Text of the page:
On July 4, 1776, America gave England arguably the best breakup letter ever written. Two hundred and forty years later, England just divorced the European Union in a much less bloody manner.
In a 52 to 48 vote, the United Kingdom decided to cancel its membership with the EU. While England and Wales both backed leaving the EU, Scotland and Northern Ireland strongly disagreed through their vote counts. More than 30 million people turned out to cast their votes, making it the UK’s highest voting turnout in almost 25 years.
Numerous events have followed the unprecedented decision, each with its own cause-and-effect chain. Though some factors are still up for debate, others cannot be disputed.
First, the ignorance displayed through the UK’s Google searches both before and after the vote demonstrates how politically unaware many members of society really are. Before voting, the top searches on the referendum included questions like, “What is the EU referendum?” and “Where can I vote?” The top searches on the EU were even more disappointing: “Why should we leave/stay in the EU?” and “Which countries are in the EU?”
At least some voters were making attempts to understand what exactly they were voting on, which is more than can be said of other voters. Following the official vote, the top two searches were, as reported by Google Trends, “What does it mean to leave the EU?” and “What is the EU?” How can a country where 30 million voters just made the biggest decision since World War II not know what the EU is?
Sidebar: In case you don’t know what the EU is either because you live in America or just don’t care, the European Union is an economic and political partnership made up of (now) 27 European countries. It initially started after World War II under the concept of preventing war through economic cooperation.
Secondly, British Prime Minister David Cameron is officially resigning as of October. After six years in office, Cameron stated, “The will of the British people is an instruction that must be delivered.” Cameron campaigned hard in the weeks leading up to the vote, encouraging voters to remain in the EU. He announced his decision to resign Friday morning, though he will stay on until October in an attempt to help the country navigate these uncharted waters.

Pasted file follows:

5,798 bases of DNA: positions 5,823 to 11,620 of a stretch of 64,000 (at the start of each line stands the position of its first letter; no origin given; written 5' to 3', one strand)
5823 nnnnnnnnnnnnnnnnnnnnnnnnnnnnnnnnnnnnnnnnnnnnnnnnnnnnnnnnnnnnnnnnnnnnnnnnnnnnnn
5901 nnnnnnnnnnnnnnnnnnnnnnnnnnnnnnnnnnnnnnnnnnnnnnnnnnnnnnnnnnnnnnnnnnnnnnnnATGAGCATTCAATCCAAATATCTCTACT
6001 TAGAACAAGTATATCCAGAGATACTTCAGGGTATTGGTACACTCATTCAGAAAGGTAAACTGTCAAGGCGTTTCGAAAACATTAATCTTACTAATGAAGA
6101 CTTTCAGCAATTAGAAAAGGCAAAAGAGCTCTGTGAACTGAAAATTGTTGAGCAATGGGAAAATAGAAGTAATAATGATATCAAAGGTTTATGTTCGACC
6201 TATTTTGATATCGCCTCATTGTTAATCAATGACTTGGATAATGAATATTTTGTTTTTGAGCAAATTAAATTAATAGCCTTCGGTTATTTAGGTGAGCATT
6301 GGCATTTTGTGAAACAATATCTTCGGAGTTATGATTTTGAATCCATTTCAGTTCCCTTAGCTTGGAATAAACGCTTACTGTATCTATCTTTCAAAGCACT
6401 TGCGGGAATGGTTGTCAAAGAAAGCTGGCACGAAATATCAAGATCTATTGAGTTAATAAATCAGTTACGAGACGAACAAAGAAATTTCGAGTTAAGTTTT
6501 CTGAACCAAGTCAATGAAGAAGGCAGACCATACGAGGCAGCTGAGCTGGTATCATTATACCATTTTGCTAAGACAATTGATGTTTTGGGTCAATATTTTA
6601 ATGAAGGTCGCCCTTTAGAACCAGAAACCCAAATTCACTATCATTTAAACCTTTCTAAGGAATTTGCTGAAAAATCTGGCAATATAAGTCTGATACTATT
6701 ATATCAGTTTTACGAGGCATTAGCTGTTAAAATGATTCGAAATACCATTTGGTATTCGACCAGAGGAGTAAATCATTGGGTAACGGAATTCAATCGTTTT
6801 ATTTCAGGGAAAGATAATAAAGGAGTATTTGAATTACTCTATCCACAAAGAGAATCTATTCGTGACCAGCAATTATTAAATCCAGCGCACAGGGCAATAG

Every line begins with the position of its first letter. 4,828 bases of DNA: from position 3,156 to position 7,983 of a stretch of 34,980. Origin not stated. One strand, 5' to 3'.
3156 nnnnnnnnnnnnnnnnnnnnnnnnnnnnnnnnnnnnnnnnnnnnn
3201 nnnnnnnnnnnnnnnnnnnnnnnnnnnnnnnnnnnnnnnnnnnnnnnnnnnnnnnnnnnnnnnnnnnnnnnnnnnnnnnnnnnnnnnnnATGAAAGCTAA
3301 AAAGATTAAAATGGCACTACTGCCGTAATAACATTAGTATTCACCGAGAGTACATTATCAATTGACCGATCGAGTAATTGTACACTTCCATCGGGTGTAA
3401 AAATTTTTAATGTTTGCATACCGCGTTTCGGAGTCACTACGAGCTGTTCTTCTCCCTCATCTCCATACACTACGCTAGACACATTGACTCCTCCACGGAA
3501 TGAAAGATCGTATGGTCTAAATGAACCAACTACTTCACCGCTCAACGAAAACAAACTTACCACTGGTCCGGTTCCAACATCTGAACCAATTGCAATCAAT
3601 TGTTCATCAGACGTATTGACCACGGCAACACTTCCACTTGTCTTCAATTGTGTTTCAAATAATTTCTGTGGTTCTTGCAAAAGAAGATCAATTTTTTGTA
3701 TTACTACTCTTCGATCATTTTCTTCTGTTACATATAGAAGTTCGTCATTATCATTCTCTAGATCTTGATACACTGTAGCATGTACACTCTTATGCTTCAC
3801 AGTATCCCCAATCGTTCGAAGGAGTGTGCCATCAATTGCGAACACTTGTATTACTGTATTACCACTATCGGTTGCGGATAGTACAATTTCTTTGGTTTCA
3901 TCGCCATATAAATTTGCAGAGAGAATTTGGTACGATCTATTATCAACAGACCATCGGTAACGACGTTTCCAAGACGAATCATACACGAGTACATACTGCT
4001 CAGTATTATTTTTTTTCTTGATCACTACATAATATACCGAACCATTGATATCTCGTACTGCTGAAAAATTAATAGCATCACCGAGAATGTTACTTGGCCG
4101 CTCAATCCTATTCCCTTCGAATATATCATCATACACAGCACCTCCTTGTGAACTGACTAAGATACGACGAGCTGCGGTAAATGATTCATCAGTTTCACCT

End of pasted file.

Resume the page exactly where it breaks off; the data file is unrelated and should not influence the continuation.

Third, global stocks plummeted in the day after the decision. In American markets, the Dow is down 3.39 percent, Nasdaq by 4.12 percent and S&P by 3.59 percent. Among the top global markets, Japan dropped 7.92 percent, Hong Kong by 2.95 percent, London by 3.15 percent and Germany by 6.82 percent. Double digits in the negatives hit some American companies: Invesco -13.7 percent, Lincoln National -13.3 percent, Charles Schwab -11.9 percent, E-Trade -11.8 percent and American Airlines -10.8 percent.
It doesn’t take an economics major to understand that so many negative stocks in the market aren’t promising signs; however, this is the expected economic response. There will likely be a period of economic instability, as investors and corporations struggle to make sense of what this really means.
Northern Ireland, a member of the UK since 1921, is contemplating the idea of reuniting the whole island of Ireland as one. Scotland, which co-founded the UK with England in 1706, is outraged by the outcome. Scottish First Minister Nicola Sturgeon referred to it as “democratically unacceptable” since Scotland voted to remain in the EU. It’s highly likely that Northern Ireland will vote to join the rest of Ireland, and Scotland will vote to break off from the UK and join the EU on its own.
The actual departure from the EU could take Britain up to two years. The formal legal process allows Britain two years to renegotiate its withdrawal from the EU. Since the agreement allowing an EU member to withdrawal has never been tested, no one knows how the results will play out.
Britain’s exit could lead to the end of the EU itself. Greece, Netherlands and France are likely to seriously consider following the same path out of the EU. This looming uncertainty, political instability and economic anxiety will create a very unstable Europe for the time being.
As for Americans, I’ve already shown how the economy can be negatively damaged. Since the UK and many other countries are close trading partners with the U.S., the troubles of their economies will also hurt ours. Though the economies may go into a bit of a downfall, travel to Europe, especially England, will actually be cheaper for Americans. The decreasing value of the English pound means that Americans can now get more for their dollars.
Whatever the outcomes of Britain’s historic referendum, it’s fair to say that there will be both positive and negative aspects. In the paraphrased words of Charlie Puth, “it’s been a long day without EU, my friend, and I’ll tell EU all about it when I see EU again.”